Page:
The shirt jacket, or overshirt, is the most useful piece of men’s casual wear to emerge this year. If you don’t own loads already, fix that with this selection of loose-fitting joy.
Shacket is, we admit, a slightly grating portmanteau word (bromance, brunch, sitcom) but the world of fashion is particularly prone. Remember the mum-mania, darkness that was jeggings? Often like jeggings, the portmanteau garment is ludicrous; the unwanted combining of styles that should never have been allowed to breed. However, can we encourage you to suppress your understandable rage and confusion at the existence of a silly new term and buy at least one of these handy layers?
We say there’s not much shirt in the shacket and it’s really a loose jacket which at some early stage of its evolution shared some genes with the shirt. Debate us if you have the energy but in our judgement it’s 80 per cent jacket and very little shirt. It will lay cunningly slim beneath a coat, parka or puffer and then once you’re safely in the warm, it will cast you as a comfortable-with-himself gentleman of means in a way a sweatshirt or cardigan never could.
Obviously the shacket is parading itself around as new phenomenon but it’s a relative of the traditional chore jacket, worn by people who did real physical work for a living and needed something light, flexible and pocket-rich. They were usually a deep blue and now appear on architects with expensive pens stuffed into every orifice. The chore jacket in blue is still very much around and an item of tremendous, artisan chic. If you have a beard and do up the top button, you are basically a style God and untouchable hero.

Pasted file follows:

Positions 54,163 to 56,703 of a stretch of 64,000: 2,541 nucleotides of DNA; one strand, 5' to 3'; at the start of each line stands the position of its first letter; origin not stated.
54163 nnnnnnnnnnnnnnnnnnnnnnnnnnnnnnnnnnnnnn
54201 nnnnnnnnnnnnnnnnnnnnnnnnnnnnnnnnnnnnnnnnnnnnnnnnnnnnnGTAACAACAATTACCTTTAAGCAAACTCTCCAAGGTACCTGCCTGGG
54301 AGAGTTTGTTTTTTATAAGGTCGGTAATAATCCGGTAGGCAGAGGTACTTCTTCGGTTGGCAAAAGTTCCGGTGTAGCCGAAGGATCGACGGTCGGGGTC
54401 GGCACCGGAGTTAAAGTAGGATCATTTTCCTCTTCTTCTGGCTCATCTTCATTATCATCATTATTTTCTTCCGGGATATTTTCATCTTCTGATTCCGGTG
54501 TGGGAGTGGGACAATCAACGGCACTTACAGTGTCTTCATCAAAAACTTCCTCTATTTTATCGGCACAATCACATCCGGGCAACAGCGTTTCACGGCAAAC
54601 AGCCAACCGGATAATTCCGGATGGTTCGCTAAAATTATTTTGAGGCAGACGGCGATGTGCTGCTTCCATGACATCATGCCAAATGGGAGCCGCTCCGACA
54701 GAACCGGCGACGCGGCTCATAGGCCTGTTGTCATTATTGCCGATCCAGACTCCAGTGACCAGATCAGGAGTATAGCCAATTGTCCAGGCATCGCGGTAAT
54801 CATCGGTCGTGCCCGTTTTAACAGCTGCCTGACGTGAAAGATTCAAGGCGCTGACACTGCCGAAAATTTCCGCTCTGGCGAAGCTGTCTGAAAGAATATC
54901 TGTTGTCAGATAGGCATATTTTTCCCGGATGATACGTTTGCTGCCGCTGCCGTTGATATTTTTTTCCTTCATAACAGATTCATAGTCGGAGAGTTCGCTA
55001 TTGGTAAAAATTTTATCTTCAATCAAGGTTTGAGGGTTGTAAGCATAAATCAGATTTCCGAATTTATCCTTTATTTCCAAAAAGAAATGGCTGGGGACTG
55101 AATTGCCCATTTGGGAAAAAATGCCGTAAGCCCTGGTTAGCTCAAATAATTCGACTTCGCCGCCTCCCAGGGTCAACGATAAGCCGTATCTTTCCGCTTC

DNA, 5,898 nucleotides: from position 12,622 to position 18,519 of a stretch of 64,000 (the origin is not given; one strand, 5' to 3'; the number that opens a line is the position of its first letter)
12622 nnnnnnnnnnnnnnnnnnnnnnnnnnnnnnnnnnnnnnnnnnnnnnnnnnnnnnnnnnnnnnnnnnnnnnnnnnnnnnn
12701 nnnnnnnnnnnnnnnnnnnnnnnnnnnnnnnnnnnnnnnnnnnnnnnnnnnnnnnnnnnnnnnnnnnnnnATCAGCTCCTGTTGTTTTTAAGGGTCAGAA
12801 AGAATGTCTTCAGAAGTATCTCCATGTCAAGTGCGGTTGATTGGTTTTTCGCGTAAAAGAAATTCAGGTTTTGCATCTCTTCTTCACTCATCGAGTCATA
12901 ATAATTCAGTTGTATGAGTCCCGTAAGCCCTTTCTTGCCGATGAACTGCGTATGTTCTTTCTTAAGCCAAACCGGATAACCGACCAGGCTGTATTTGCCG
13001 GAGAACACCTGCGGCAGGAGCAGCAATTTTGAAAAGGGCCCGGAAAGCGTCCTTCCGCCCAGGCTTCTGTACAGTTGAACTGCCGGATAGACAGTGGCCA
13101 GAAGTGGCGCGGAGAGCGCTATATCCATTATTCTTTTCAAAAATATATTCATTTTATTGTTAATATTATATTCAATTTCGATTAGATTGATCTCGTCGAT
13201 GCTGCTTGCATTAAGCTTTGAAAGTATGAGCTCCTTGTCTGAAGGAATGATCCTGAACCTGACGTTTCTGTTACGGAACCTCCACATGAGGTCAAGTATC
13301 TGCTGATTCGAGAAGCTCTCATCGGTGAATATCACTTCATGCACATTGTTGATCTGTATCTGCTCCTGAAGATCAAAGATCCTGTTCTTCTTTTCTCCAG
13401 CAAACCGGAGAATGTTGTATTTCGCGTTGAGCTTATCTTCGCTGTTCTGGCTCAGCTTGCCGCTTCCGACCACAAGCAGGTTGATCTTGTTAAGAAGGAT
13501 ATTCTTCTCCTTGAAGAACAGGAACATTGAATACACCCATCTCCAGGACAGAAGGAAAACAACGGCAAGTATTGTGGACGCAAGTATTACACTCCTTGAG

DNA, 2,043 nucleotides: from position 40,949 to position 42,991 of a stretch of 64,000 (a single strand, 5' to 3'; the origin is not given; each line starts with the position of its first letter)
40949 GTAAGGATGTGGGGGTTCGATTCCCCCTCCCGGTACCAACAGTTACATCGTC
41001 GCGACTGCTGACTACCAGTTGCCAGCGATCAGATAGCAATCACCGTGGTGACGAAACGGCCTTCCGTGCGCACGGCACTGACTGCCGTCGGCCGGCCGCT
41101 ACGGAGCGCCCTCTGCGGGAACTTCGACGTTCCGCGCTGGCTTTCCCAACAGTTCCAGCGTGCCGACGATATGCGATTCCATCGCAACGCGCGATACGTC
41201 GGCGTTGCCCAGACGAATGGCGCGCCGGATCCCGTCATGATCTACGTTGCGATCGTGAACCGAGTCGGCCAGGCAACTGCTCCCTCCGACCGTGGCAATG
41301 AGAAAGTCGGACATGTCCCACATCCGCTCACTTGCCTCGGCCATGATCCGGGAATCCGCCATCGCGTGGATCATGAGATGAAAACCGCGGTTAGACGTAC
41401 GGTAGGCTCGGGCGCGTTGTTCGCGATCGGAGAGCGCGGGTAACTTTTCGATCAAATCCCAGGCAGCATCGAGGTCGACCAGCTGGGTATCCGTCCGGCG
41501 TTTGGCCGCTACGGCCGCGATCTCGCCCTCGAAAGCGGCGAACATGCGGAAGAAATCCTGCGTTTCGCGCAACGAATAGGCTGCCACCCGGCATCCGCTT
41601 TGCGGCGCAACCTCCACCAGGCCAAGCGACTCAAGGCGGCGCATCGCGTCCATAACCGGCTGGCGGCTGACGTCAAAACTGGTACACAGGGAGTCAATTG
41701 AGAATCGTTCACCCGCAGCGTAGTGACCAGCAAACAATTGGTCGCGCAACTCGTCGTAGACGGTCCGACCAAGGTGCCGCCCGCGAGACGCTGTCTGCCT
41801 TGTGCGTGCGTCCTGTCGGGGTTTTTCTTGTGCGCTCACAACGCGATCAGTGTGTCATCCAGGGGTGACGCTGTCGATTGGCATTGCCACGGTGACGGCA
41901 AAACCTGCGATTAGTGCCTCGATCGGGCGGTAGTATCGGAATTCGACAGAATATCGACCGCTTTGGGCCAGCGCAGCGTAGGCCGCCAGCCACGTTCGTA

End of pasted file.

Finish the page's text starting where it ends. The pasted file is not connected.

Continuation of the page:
Embrace the shacket, gentlemen. It’s age-flexible, becomes outerwear in summer, warmth in winter and makes jeans look amazing. There’s an almost infinite variety available but these are the ones we’d recommend if kidnapped by an armed gang obsessed with cold-weather layering.
The ultra-traditional, French-style one
Blackshore Lane is a specialist denim company based in London and they make their own on the premises. This 14 oz beauty will age on you as you wear it and with every gentle cold temperature wash, it will grow more characterful like the East End hero it is.
The quirky one
At Nottingham-based Universal Works – a brand favoured by The Sportsman – they call their Shackets ‘bakers overshirts’ because founder David Keyte’s dad wore something along these lines working in his bakery.
The mustard will draw comment…
The statement one
Stone Island make beautiful, interesting clothes, forget all that history. They have a substantial overshirt range and while no one’s saying these are cheap, there is nothing wrong with letting people know you’re solvent.
The heavy, confident one
The second corduroy choice and this one feels weighty and relaxed. Worn with a black t-shirt, this will suggest penthouse flat, open fire and massively bass-heavy sound system and all you’ll have to do is stand there. A Day’s March are Swedish and their pieces a very well-priced and extremely well made.
The quietly chic one
Reiss consistently stay across trends and resist the temptation to stray into the extreme. This shacket will find its way onto your torso more frequently than most because it gets everything right and doesn’t need to shout about it.
The expensive but beautiful one
Ami is a French brand, and this is the luxury end of the overshirt.
If your priorities are elsewhere financially, we understand - but what else are we on earth for though?
The rugged one
Filson is the real thing, a 19c founded, Seattle-based outdoors brand that makes heavy-duty clothing for men who speak bison and ride horses, not buses. This heavy shirtage will look good in any wintery setting and will always carry that whisper of sledging and campfire.